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"We Tibetans are looking for a legitimate and meaningful autonomy, an arrangement that would enable Tibetans to live within the framework of the People’s Republic of China."

Overseas Tibetans invited to return home

July 1, 2013

June 25, 2013 - China’s top legislator for Tibet autonomous Region (TAR), the western half of ethnographic Tibet, has invited Tibetans living abroad to come back and settle down, saying there was religious freedom while promising help in participating in the region's development. Padma Choling, vice secretary of the Party Committee of the TAR and director-general of the Standing Committee of the Tibet People's Congress, made the offer at a symposium in New York at the end of a two-week trip to Canada and US, reported China’s online Tibet news service eng.tibet.cn Jun 23.

 The report said the Chinese leader told the gathering of “renowned overseas Chinese leaders and local Tibetans in New York” that a Tibet Federation of Returned Overseas Chinese had been set up on Jun 8. It quoted Lin Jun, chairman of All-China Federation of Returned Overseas Chinese, as saying the federation’s aim was “to provide access for returned overseas Tibetans to ask for help and pursue development abroad, and built a major platform for them to get information about and participate in Tibet's development."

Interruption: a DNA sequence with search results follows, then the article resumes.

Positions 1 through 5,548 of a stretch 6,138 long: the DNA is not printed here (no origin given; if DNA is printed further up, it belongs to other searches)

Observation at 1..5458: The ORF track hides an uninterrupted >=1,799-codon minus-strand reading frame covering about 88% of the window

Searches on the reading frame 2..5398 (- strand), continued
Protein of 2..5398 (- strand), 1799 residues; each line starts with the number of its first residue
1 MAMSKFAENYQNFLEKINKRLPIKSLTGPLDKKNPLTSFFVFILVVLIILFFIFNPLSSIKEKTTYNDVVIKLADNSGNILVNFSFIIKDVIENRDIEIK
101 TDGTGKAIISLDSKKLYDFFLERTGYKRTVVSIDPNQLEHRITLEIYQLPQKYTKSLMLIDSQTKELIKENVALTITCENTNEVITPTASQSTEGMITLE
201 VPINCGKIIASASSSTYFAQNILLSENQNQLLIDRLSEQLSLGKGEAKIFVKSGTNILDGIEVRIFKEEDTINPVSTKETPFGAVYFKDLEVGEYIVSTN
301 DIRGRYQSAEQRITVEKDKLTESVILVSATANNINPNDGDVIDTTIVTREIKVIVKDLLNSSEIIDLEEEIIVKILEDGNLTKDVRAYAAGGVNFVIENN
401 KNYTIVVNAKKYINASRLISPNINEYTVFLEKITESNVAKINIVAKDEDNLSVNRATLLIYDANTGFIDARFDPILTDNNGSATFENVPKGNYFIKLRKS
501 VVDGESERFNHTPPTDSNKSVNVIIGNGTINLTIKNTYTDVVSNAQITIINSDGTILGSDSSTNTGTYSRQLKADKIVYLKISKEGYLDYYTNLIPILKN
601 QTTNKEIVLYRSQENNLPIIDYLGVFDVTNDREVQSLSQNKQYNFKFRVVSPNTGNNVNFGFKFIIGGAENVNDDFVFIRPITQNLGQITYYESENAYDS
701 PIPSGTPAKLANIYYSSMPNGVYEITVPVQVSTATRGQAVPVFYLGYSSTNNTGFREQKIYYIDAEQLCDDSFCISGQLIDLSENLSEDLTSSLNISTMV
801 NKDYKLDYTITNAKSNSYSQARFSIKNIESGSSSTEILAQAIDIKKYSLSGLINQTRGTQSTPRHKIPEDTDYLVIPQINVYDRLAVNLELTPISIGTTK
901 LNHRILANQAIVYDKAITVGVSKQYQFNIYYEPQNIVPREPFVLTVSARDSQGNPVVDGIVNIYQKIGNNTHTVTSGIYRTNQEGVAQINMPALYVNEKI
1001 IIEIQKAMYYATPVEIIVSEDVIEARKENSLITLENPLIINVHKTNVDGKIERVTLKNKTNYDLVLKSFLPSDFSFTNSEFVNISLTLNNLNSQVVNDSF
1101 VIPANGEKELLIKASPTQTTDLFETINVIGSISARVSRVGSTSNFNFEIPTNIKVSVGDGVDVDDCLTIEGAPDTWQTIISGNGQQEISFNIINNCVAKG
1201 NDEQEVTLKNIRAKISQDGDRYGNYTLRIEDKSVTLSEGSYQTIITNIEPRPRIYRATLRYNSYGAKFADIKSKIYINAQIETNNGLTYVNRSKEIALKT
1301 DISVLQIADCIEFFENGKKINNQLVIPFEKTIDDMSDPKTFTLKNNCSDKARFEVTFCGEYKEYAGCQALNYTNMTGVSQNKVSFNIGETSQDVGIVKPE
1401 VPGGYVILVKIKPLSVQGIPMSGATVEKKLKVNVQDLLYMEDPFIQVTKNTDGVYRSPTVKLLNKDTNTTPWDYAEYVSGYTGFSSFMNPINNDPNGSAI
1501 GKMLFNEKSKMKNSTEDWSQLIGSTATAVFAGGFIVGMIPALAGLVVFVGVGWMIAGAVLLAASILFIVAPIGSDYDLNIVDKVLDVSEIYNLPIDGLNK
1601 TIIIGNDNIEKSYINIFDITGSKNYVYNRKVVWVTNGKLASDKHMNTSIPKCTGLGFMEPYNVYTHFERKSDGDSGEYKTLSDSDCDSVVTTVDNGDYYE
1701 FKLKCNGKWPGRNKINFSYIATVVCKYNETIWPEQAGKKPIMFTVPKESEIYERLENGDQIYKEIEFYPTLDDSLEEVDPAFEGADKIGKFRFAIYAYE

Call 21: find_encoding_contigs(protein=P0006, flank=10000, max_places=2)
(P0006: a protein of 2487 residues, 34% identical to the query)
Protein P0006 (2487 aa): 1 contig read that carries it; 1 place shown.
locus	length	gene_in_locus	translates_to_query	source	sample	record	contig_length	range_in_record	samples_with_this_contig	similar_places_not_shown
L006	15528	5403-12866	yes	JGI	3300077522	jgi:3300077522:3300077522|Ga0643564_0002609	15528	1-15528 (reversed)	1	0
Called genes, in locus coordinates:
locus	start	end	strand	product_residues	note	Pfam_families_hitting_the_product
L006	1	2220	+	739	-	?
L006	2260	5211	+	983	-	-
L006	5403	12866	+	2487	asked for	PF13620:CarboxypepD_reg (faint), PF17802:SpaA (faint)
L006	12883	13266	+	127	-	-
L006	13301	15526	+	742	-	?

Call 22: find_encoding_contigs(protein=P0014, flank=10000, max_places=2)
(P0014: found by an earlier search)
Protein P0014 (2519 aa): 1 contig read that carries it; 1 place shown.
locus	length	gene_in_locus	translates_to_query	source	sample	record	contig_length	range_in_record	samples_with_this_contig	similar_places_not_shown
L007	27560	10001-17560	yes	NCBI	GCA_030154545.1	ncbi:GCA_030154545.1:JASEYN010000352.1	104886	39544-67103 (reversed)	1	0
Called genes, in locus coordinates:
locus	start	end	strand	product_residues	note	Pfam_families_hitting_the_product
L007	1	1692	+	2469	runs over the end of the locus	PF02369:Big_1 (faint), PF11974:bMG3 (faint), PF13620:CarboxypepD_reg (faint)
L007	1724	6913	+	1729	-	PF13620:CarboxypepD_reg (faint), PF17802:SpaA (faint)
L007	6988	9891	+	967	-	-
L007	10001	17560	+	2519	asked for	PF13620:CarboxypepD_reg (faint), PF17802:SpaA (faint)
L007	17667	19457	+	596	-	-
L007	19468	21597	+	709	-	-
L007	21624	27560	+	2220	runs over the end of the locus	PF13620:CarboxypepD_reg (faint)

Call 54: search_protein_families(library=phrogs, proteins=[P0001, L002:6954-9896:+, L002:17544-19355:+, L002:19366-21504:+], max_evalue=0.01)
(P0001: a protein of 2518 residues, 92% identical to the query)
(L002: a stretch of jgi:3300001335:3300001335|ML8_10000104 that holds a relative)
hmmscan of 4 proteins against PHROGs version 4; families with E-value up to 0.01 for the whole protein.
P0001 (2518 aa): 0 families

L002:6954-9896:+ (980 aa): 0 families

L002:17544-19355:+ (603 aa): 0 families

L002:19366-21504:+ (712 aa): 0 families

Padma Choling has said many elderly overseas Tibetans had come back to live in Tibet and that the door was always open for more to return.

 He has said there were about 200,000 Tibetans living overseas, mainly in Canada, Switzerland and the US. He obviously had his figures wrong. The total number of Tibetans living in those three countries cannot be more than 20,000. The bulk of exile Tibetans live in India, at around 85,000, with Nepal hosting the next highest number at around 20,000. They are not likely to return without a negotiated settlement of the issue of Tibet with their leadership based at Dharamsala, India. 

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